Caribbean Report 31-07-2003



Table of Contents

1. Headlines (00:00-00:26)
2. About half of Haiti’s population is being affected by a silent food crisis. At the same time, the Food and Agriculture Organization (FAO) has launched a six million dollar aid appeal for that country. Orin Gordon reports (00:27-03:58)
3. Following on the recent arrest of twenty-seven Jamaicans suspected of dealing in crack cocaine, three more people are taken into custody. Dr. Harley Lampitt offers his perspective (03:59-06:16)
4. A recent raid by members of Guyana’s Customs Anti-Narcotics Unit has resulted in four Guyanese and one Columbian appearing in court on charges of possession of over forty thousand dollars in forged US bills (06:17-06:49)
5. After decades, Trinidad and Tobago’s state owned sugar company, “Caroni (1975) Limited,” is finally closed. Most of its nine thousand workers have taken up redundancy packages but controversy remains over aspects of pension arrangements. Raymond Edwards reports (06:50-08:20)
6. Experiences of Caribbean nurses who were recruited to work in Britain in the 1950s and 60s are being documented by the National Archives (UK). Concerns expressed have been discrimination and a lack of promotional opportunities. Trinidadian-born Linda Ali describes a new e-resource (08:21-10.40)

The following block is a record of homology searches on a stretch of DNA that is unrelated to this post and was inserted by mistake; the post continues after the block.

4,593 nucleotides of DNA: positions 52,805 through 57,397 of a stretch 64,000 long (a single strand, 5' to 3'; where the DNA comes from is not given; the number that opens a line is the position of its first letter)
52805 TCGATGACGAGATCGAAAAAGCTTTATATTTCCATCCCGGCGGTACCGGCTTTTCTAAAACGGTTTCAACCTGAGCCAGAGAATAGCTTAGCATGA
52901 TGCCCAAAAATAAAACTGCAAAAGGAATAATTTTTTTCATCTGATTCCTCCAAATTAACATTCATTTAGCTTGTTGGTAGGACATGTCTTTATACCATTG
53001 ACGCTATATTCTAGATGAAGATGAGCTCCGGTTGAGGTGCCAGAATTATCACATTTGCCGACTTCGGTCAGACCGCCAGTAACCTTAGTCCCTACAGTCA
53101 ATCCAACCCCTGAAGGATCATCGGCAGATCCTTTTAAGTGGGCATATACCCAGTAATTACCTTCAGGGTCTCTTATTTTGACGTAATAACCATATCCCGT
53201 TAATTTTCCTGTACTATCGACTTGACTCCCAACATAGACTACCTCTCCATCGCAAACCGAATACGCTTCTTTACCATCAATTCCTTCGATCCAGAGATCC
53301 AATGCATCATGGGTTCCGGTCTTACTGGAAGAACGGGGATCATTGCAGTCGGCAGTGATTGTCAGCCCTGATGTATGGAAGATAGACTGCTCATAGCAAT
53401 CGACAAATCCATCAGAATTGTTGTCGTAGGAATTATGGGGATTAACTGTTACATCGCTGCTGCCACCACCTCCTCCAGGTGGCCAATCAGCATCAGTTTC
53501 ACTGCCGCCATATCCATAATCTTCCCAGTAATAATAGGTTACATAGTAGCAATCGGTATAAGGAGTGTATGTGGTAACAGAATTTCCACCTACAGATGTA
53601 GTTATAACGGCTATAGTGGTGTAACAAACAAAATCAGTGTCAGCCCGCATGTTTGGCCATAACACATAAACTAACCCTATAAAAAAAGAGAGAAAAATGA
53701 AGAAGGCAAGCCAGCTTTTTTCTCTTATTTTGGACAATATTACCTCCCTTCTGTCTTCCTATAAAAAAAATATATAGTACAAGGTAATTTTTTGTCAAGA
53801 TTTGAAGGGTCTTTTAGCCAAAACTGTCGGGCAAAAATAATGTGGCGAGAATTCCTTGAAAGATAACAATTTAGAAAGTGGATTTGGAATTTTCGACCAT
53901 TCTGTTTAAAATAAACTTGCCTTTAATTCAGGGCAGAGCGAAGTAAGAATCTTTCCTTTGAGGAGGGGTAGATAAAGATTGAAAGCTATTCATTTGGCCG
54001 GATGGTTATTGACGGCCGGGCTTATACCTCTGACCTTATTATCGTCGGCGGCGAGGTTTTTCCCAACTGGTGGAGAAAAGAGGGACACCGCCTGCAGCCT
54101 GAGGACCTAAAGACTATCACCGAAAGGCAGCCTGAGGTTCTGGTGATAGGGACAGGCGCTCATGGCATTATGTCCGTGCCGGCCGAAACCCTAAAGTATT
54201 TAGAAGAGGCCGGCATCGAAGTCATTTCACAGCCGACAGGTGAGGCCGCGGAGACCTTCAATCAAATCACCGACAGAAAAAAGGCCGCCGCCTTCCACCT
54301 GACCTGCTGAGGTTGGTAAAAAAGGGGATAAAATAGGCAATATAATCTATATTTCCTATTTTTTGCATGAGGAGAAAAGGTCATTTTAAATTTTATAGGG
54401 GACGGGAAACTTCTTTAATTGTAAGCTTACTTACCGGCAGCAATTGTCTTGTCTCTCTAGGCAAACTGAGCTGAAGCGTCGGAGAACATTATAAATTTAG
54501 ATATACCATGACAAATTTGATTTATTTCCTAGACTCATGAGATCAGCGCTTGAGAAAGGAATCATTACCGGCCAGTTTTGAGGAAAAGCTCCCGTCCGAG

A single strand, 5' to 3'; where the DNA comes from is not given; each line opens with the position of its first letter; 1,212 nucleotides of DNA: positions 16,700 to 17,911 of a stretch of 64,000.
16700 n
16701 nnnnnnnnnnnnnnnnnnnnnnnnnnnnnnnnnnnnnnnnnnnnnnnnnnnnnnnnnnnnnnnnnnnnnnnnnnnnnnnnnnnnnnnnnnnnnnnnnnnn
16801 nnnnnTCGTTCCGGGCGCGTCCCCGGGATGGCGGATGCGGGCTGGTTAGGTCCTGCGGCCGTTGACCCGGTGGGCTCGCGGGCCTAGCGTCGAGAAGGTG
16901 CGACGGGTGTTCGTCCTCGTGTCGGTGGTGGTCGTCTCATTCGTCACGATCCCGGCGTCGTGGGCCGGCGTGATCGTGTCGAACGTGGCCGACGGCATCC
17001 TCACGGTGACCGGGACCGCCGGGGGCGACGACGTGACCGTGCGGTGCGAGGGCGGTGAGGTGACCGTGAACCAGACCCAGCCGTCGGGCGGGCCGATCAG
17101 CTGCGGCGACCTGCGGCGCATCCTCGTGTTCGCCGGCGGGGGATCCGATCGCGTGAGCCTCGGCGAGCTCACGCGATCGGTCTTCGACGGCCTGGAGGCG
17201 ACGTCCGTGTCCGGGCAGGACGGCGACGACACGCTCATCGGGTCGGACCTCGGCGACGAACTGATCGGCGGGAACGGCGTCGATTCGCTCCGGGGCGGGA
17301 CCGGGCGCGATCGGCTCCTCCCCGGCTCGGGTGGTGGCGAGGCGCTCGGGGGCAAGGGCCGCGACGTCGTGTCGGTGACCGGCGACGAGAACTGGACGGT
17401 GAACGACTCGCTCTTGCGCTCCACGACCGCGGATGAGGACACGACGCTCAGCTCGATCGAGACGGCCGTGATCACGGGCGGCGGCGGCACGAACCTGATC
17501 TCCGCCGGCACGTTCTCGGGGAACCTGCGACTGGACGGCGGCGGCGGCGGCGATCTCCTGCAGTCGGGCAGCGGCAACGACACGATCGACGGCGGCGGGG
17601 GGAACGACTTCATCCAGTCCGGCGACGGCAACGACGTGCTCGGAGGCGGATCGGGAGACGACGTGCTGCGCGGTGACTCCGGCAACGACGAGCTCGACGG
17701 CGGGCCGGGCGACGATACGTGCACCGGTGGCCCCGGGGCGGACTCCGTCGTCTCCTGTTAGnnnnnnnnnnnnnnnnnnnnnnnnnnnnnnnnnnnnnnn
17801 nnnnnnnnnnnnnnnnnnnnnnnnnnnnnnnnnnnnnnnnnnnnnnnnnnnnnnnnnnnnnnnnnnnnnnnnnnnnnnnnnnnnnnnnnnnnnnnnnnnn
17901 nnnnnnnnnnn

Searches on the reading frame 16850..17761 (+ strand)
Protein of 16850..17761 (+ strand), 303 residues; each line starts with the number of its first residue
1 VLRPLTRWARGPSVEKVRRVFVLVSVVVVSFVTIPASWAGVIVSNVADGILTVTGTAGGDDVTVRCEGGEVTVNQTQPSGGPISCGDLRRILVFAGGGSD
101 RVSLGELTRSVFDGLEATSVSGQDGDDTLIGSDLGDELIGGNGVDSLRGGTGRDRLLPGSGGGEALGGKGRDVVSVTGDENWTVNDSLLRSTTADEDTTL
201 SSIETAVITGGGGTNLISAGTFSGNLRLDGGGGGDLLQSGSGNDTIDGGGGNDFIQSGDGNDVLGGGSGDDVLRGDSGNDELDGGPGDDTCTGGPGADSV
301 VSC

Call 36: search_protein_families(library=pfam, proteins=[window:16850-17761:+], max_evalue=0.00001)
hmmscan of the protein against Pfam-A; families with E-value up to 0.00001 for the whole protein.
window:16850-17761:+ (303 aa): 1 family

7. A three-day meeting of trade and agriculture ministers ends in Montreal amid continuing disagreements. As members of the WTO, they will meet formally in September. Canadian journalist Katherine Canty is interviewed (10:41-13:27)
8. Suriname will join most of the rest of the Caribbean Community in designating its currency as the dollar, making a change from the Guilder. The move is the latest in a series of measures aimed at restoring confidence in Surinamese currency (13:28-13:45)
9. The Dominican Republic races against the clock for the completion of venues before the opening of the Pan-American Games. One hundred and seventy-five million will be spent on the set up for the Games. Neil Nunes reports (13:46-15:16)
10. The High Court in London has overturned a speeding conviction against Tobagonian footballer Dwight Yorke. The judge says the black man’s signature was not on his Porsche when it was spotted (15:17-15:36)